Last year, we watched as Korea’s Advanced Institute of Science and Technology (KAIST) developed a new kind of electric vehicle that relies entirely on power from cables buried beneath the road–no outside recharging required. Now the system has been unveiled in its first real-world test location: the Seoul Grand Park amusement park in southern Seoul.

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The set-up is fairly simple. An Online Electric Vehicle (OLEV) gathers power via magnetic charging from strips below the road’s surface. The power is used either to drive the OLEV or it is stored in a battery for later use. This brand of charging, called “inductive charging” is used in some electric toothbrushes that get power via a magnetic connection while in their cradle.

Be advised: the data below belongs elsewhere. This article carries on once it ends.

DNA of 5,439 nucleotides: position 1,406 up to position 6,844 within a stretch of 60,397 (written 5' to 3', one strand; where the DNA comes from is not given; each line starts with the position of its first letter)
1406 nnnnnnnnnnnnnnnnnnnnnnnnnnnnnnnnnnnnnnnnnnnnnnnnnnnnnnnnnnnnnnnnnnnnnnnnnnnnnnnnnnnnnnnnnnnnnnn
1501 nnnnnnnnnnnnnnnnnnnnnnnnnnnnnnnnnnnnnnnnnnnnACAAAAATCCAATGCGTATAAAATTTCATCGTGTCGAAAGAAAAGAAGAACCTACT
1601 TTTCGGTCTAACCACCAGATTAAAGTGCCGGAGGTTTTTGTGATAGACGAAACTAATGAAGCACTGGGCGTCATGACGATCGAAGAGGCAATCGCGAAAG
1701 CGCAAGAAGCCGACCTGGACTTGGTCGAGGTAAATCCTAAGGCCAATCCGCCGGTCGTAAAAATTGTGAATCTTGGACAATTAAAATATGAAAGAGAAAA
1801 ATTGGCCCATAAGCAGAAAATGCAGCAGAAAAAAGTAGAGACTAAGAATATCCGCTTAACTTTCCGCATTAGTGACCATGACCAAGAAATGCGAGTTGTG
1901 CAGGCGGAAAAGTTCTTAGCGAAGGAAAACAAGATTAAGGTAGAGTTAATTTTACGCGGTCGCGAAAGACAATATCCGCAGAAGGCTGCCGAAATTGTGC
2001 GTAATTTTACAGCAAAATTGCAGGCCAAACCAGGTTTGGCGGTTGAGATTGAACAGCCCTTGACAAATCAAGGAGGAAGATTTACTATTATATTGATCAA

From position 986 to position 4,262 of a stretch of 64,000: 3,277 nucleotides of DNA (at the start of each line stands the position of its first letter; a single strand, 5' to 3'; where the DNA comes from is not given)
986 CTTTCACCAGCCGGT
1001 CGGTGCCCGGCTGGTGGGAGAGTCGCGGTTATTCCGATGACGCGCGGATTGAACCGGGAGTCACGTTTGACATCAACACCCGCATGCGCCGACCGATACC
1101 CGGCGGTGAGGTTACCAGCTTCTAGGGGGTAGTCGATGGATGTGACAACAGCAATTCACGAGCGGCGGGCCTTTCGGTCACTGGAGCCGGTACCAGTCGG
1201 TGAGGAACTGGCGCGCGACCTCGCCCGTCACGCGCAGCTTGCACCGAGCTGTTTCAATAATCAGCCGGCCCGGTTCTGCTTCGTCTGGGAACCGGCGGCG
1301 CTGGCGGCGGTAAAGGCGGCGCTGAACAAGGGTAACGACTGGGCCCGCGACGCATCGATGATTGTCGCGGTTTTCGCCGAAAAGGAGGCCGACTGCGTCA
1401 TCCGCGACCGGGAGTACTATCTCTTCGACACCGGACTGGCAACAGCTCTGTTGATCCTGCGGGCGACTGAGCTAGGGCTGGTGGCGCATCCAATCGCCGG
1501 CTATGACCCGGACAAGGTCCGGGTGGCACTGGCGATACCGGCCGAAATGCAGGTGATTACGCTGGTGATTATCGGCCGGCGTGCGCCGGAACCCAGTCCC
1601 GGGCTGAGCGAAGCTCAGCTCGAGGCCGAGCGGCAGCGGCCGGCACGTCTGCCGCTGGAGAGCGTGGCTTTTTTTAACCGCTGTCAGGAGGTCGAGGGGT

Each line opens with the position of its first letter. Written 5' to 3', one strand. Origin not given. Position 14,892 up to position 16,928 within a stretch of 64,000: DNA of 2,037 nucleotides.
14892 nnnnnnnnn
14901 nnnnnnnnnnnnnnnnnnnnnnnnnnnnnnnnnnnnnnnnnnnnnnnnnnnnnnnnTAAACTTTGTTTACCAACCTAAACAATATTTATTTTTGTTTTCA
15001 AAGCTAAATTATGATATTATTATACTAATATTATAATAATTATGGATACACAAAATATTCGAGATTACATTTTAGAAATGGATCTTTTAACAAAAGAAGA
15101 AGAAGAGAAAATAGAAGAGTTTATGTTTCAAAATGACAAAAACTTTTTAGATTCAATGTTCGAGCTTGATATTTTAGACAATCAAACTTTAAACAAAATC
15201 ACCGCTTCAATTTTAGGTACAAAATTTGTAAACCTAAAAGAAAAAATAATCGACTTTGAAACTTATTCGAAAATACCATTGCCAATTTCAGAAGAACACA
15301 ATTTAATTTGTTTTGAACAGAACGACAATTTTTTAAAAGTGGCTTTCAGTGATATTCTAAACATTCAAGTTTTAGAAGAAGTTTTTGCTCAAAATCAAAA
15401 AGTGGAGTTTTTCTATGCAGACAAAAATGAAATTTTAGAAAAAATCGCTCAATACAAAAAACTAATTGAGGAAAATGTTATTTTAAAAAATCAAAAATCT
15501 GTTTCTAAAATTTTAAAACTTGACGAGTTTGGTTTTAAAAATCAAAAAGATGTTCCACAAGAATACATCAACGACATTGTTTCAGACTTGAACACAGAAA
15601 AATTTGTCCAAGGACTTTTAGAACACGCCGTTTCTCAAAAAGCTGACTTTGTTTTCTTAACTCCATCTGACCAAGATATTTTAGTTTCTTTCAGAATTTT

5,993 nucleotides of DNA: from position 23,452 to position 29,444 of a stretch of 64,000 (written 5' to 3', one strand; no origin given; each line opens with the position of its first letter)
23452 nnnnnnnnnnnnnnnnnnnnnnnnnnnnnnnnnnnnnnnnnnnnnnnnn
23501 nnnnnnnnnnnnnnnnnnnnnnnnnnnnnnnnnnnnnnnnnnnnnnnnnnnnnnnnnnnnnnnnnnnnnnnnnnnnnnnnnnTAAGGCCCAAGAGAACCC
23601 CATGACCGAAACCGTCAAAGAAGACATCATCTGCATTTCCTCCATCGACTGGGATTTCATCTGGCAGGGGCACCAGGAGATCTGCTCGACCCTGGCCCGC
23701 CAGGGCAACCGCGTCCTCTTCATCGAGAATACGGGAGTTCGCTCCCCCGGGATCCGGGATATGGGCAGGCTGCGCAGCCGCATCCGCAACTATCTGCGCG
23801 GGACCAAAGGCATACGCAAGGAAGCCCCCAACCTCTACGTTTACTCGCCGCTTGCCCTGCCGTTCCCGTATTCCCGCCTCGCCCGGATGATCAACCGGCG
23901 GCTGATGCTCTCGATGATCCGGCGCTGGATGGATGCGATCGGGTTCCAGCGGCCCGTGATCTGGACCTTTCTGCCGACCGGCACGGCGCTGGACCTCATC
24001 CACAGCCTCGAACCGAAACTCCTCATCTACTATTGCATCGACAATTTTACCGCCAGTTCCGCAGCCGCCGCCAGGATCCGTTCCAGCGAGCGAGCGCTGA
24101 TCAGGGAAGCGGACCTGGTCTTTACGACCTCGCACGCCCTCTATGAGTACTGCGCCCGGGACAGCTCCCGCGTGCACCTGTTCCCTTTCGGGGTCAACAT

In the next few years, KAIST researchers hope to get the OLEV system up and running in buses and roads throughout the cities of South Korea. The projected cost of installing the system is about 400 million won or $353,500 per km of road (not including electricity).

Eventually, we imagine that the system could be set up in electric cars as well–potentially eliminating the range anxiety that comes with not knowing how much power is left in an EV. One encouraging statistic: KAIST estimates that if half of all automobiles in Korea are converted to the OLEV system, the country can cut crude oil imports by $3 billion each year.